ATTN: Julianna Saraficio, Legislative Assistant
Tohono O’odham Legislative Branch
Julianna.Saraficio@tonation-nsn.gov
(520) 383-5260 (office)

Download job announcement: AttorneyGeneral_Job_Announcement.updated.

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ILP Alumni with Concurrent Degrees: Part 2

In an earlier post, we talked to some of our alumni with concurrent degrees. Again, we reached out to our alumni to ask them why they chose to pursue concurrent degrees and how it has affected their career after graduation. Below are the responses from Perry Riggs (’98) and Courtney Monteiro (’06). You can read our first installment on our blog here.

  • Robert A. Rosette (’96), Partner and founder of Rosette, LLP
  • Marlene Ray (’97), business manager and philanthropist
  • Perry Riggs (’98), Deputy Executive Director, Navajo Nation Washington Office
  • Theresa Rosier (’98), Deputy General Counsel, Salt River Pima-Maricopa Indian Community
  • Verrin Kewenvoyouma (’04), attorney, business advisor, and owner of Kewenvoyouma Law, PLLC
  • Courtney Monteiro (’06), Senior Vice President, Sovereign Finance, LLC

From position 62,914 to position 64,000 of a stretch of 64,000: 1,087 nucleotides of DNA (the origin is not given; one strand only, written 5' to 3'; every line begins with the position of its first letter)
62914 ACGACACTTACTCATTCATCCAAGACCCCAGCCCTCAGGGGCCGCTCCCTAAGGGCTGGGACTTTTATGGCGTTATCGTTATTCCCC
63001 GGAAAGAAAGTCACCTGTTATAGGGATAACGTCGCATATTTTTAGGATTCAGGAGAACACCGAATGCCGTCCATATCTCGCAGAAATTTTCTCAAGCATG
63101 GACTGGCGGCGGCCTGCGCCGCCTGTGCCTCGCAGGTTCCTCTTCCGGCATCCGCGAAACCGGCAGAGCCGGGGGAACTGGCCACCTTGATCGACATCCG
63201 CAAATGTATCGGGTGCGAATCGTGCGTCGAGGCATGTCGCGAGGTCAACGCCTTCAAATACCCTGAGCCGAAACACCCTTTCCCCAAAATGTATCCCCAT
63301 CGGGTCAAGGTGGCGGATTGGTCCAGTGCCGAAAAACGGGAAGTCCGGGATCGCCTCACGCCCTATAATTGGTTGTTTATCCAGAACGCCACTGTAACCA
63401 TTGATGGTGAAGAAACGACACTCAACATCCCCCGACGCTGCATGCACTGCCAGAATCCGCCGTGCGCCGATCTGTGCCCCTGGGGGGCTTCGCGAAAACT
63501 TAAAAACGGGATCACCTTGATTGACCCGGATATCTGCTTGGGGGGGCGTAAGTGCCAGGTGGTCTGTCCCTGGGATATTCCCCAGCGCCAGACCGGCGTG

• Bartley Harris (’08), Attorney, Four Rivers Indian Legal Services
  • Kris Beecher (2L), student and Chairman of the Board of Commissioners for the Navajo Housing Authority

What is your current occupation and how long have you held that position? 

Perry Riggs: I am currently the Deputy Executive Director of the Navajo Nation Washington Office. I’ve held this position for almost three years, but I have worked for this office for about five years.

Courtney Monteiro: I am the Senior Vice President of Sovereign Finance. I helped start the company in August 2008 and have been with the company ever since. Prior life was as an Investment Banker at JPMorgan Securities.

How have your concurrent MBA and JD degrees affected your career? Do you wish you had chosen a different field?